I’ve run a bit with Kirrily Dear in recent months and I hope you’ve been following her campaign and preparations for running 860km to support an end to violence against women. I used to think I didn’t have anything to say on the subject except ‘don’t f@cking do it’ however she’s brought up a couple of points that I can speak about, one that makes me look bad, so let’s (reluctantly) go…….
I’ve never directly experienced domestic violence, and I have pretty much the same attitude as you- any type of violence towards women should be eliminated. But to achieve this we’ve got to have the conversation. I mentioned to Kirrily that for some unknown reason the whole subject makes me feel uncomfortable, but her reply was that the only way we can fix these things is to expose them, bring them out into the light and get people to reason with themselves about their actions and those of their mates. YOU need to be involved.
Uncomfortable topic 1- I’d like to think that no woman who has slept with me has regretted it. OK I can think of one, but the feeling is pretty mutual, and that has nothing to do with sex and much more about screaming at each other constantly. There’s a very fine line where your pleading or forcefulness could become assault, and it’s not you who determines that. As a married man I could pretend that doesn’t affect me anymore but that negotiating phase never disappears. Got it? Good.
Uncomfortable topic 2- How many times does a man need to be told that his behaviour is unacceptable?
I challenged Kirrily on this one and she said something like ‘we imagine a lot of abusers to be poor and from the western suburbs but reality is that they are from all over and their behaviour is predicated on the fact that they don’t get called out for it. A huge proportion of these abusers can and will change their ways when they see that their mates and the rest of society are outraged by their behaviour’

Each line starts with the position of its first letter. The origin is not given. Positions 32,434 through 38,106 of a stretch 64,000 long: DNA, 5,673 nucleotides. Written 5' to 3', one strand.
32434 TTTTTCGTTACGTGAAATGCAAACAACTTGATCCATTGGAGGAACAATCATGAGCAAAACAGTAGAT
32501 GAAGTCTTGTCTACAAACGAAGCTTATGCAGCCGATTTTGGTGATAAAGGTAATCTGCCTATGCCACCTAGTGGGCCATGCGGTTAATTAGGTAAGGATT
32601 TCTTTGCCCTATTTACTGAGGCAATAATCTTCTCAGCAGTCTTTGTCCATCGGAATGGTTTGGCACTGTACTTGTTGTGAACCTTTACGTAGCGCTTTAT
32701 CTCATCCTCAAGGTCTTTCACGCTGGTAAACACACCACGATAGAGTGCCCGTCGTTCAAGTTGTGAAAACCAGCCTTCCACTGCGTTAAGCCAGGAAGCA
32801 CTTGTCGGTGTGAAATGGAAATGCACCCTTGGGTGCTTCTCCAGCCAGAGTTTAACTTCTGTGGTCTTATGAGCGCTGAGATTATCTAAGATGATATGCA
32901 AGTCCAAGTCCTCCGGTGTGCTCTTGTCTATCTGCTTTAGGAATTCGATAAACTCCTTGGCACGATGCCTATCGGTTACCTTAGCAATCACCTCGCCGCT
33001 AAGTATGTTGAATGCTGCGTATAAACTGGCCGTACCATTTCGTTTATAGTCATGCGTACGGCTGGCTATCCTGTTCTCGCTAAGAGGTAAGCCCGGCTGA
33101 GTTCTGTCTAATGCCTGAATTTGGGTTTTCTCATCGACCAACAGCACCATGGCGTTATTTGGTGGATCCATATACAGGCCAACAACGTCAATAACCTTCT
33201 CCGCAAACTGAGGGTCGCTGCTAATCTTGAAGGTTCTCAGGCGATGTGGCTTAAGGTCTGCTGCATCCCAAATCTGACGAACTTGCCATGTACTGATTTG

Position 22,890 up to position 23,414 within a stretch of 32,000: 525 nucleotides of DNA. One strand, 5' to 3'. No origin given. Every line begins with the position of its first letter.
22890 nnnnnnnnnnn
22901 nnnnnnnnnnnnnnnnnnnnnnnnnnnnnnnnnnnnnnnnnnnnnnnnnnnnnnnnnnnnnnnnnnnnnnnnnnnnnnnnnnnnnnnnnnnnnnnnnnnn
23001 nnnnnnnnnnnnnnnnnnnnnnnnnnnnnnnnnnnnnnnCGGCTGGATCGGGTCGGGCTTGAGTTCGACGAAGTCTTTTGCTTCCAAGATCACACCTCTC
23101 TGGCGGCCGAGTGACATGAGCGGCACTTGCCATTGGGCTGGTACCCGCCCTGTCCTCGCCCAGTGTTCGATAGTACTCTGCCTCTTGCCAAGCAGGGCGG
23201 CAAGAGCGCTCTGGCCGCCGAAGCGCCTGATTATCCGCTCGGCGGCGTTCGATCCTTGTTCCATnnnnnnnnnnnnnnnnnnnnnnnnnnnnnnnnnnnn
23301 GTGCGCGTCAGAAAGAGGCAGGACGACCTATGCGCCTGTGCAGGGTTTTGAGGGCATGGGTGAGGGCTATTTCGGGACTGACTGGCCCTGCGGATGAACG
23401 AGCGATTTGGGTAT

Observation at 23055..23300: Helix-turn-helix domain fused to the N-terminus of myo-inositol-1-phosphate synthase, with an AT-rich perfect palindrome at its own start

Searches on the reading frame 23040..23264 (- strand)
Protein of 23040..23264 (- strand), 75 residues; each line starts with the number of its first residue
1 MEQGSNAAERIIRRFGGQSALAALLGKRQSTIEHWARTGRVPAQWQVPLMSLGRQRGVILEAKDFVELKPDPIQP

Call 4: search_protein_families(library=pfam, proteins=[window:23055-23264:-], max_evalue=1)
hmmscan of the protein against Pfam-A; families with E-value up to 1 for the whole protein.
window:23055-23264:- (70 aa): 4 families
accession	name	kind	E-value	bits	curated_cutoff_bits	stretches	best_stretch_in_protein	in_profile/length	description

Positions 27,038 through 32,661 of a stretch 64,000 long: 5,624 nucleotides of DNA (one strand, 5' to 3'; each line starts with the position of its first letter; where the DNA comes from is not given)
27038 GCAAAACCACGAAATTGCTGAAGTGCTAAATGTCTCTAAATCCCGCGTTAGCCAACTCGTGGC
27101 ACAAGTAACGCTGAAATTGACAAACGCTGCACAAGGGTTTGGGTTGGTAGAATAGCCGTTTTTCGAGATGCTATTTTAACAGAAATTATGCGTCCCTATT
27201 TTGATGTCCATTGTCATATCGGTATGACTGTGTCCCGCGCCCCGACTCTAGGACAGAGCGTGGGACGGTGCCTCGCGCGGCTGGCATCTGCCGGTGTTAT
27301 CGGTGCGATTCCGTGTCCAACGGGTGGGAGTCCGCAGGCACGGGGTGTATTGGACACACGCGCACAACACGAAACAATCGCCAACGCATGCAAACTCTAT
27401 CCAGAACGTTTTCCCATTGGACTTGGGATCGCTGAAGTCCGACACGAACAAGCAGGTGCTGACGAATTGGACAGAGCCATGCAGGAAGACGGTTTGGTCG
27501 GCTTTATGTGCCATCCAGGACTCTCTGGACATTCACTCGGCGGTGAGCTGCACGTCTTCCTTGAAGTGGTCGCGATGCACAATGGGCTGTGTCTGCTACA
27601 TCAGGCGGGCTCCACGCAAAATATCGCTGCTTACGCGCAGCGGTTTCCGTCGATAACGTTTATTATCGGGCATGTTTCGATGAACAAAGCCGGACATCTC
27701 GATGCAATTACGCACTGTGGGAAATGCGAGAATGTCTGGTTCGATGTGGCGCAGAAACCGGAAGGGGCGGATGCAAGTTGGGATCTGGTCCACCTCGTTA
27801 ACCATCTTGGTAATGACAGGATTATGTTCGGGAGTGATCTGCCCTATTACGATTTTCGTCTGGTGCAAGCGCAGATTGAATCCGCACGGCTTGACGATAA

I immediately thought of a personal example- not very flattering but here goes- about 10 years ago I was organising bike rides on the weekend and wanted to convince people not to pull out if the weather was bad. I said something like ‘don’t be a poof and pike out’. My good friend Jaycen Fletcher replied ‘and what’s bad about being a poof?’ and you know what? He was right, I was being an idiot.
So I sent around an apology and I’ve tried very hard ever since not to use these kinds of derogatory terms. I was called out in a very simple way, and that one email made me change my ways- hopefully forever. Those who know me also know that I swear like a sailor, so sometimes it’s really hard not to rely on cheap attempts at humour but I’m trying.
So there we go- I’ve avoided writing this for a month or two, but I do hope you’ll read it and have the conversation with your partner or mates. I also hope it’s more helpful than one of my female family members who recently called for all males over the age of 35 to die. I’ve changed the end of this story, it was originally a snipe at that family member. It wasn’t very nice and I do think that she’s quite smart but just comes to the wrong conclusions sometimes. We all should have a bit of leeway occasionally so I’ll sign off with a message of hope. Even with all the terrible things happening worldwide, we can all make a difference by doing very simple and repeatable actions. Make a difference. Have the conversation.